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How to Make Compelling Video Commercials for Products and Services

It used to be that producing visual content was difficult and expensive. It took the resources of a film studio and the hard work of dozens of professionals to bring a 30-second spot to life.

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Fast forward several decades later, and everybody has the technology to create visual content themselves. Now the world is awash with millions upon millions of videos. Some become famous, others become infamous, but the vast majority get buried by the relentless avalanche of more content getting made every day.

It’s in this realm that modern advertisers must compete to grab the attention of the consumer. While access to mainstream platforms, like television and YouTube, gives advertisers an effective way to reach consumers, they still must contend with a surplus of visual media that diminishes the value of their product.

It comes down to this: how do you make compelling video content that stands out from the crowd? What’s more, how do you do so while remaining within the confines of the standard commercial structure?

The answer is simple: go back to the basics. Ultimately, commercials are like short films. If you make it like a short film, using cost-effective tools and techniques along the way, you’ll increase the odds of producing quality video content that successfully helps sell a product or service.

With this in mind, let’s take a look at five steps to take when trying to make compelling video commercials for products and services:

Write a script

It might seem silly to write a script for a commercial. But that’s what advertising agencies have been doing for decades. Writing a script for a commercial helps advertisers and content creators to stay on message. With less than a minute to get the point across, you’ll want to maximize the impact of every second of the video. By writing a script, you’ll end up with a reliable blueprint that streamlines the rest of the process.

Start with storyboarding

You’ve got a good script. It’s time to shoot, right? Wrong! Now’s the time to convert your script into a storyboard. A storyboard is like a comic book version of the script. Don’t worry – you don’t need to be an accomplished artist to create effective storyboards – you just need to be good enough that characters, props, and a general sense of framing and editing are conveyed in the images. Stick figures and labeled objects get the job done. While the storyboard is not final – you may decide to alter various things later – it establishes a “proof of concept” for the script in terms of its potential to be converted into an effective video advertisement.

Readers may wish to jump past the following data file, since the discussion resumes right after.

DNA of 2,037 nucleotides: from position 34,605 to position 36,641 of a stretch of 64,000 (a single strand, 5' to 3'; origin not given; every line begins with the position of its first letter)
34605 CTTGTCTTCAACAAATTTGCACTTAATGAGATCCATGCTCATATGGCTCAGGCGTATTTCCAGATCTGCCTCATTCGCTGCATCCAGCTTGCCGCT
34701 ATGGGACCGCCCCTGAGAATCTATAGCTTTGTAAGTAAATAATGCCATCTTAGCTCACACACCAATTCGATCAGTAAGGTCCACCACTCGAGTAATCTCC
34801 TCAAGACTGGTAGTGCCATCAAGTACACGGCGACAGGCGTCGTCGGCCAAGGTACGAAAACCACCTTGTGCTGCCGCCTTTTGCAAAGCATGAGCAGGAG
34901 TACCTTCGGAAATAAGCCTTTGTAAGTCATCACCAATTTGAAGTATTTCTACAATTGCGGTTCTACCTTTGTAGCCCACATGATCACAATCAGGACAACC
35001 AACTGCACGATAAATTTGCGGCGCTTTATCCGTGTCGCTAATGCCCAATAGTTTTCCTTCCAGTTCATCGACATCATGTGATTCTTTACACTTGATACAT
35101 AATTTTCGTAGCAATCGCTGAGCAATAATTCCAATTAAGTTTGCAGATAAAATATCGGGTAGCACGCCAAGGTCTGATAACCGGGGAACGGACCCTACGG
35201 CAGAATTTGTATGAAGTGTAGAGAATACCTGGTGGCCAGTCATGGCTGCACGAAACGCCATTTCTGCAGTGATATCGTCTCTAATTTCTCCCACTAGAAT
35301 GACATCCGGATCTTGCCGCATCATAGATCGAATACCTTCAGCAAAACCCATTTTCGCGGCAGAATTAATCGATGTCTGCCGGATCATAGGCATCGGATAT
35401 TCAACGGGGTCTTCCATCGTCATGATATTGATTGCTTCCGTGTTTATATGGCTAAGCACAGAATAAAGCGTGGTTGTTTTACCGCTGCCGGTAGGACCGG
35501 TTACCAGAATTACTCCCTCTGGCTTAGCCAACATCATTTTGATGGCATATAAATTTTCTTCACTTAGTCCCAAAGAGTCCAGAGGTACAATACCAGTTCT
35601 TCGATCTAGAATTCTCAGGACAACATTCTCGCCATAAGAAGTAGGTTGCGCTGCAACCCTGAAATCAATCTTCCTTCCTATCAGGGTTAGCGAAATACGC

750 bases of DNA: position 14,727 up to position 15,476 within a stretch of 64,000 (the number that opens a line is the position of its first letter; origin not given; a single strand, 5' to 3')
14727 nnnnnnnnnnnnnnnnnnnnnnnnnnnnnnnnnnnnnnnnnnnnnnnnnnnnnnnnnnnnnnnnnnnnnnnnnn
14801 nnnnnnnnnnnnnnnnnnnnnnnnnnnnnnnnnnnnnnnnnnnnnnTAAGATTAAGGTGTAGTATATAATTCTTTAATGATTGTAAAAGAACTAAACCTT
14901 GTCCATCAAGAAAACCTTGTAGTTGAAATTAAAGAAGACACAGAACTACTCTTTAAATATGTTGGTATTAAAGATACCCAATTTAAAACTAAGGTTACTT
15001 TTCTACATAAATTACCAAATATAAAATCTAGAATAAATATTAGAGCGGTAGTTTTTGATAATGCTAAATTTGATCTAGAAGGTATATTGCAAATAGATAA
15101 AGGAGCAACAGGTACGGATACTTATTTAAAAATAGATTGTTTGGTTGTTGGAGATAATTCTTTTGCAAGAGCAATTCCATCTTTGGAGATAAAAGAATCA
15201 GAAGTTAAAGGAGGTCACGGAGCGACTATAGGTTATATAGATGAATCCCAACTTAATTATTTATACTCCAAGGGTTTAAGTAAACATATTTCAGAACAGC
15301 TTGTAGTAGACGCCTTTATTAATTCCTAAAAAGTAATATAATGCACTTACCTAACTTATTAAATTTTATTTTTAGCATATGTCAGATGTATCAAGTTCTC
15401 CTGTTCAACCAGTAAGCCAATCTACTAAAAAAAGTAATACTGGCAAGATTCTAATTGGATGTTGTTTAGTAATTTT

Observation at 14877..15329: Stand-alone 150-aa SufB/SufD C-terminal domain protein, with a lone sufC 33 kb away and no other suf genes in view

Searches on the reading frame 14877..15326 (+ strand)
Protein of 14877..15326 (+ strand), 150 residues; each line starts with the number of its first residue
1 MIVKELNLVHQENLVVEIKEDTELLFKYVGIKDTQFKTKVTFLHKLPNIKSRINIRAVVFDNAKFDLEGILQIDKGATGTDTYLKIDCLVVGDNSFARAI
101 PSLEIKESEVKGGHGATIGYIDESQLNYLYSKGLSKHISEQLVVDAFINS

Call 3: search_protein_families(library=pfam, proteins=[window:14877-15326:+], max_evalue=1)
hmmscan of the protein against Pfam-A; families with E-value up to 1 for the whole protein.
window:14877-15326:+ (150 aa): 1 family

Keep colors and lighting consistent

Now’s the time to shoot your video! In addition to the basics of setting up shots and getting your frame just right, you’ll also want to establish a consistent color scheme and lighting setup. Put your designer hat on and approach the image like you would graphic design; are the colors complimentary, the lighting balanced, and the frame complete? You only get one chance to shoot, so it’s imperative you get everything the way you want.

Use user-friendly editing software

Once filming is wrapped up, it’s time to take all those individual clips and edit them into place. Those with limited editing experience are encouraged to use all-in-one online video editor software. These editing tools are user-friendly and provide all the options you’ll need to edit and polish your video into the final cut.

Utilize cinematic editing techniques

As mentioned earlier, you’re basically tasked with making a short film, only instead of telling a story, you’re selling a product or service. As such, you want to utilize cinematic editing techniques as much as possible. For instance, time your cuts so that sound and video are broken up rather than constantly fitted together. In other words, if a character is talking, cut to a different shot while they’re still talking. Doing so gives the video a professional look and feel.

There’s no limit to what you can do with video these days other than budget and ability. For those tasked with creating compelling video commercials, it’s best to stick to the basics of filmmaking. If you write a script, map it out with storyboards, apply a cinematographer’s eye for color and light, and utilize professional editing techniques, you’ll be good to go each time.

Michael Driver is a freelance writer from Texas. When not writing to pay the bills, he loves covering topics related to history, movies, and sports. Michael can be reached at [email protected]

 

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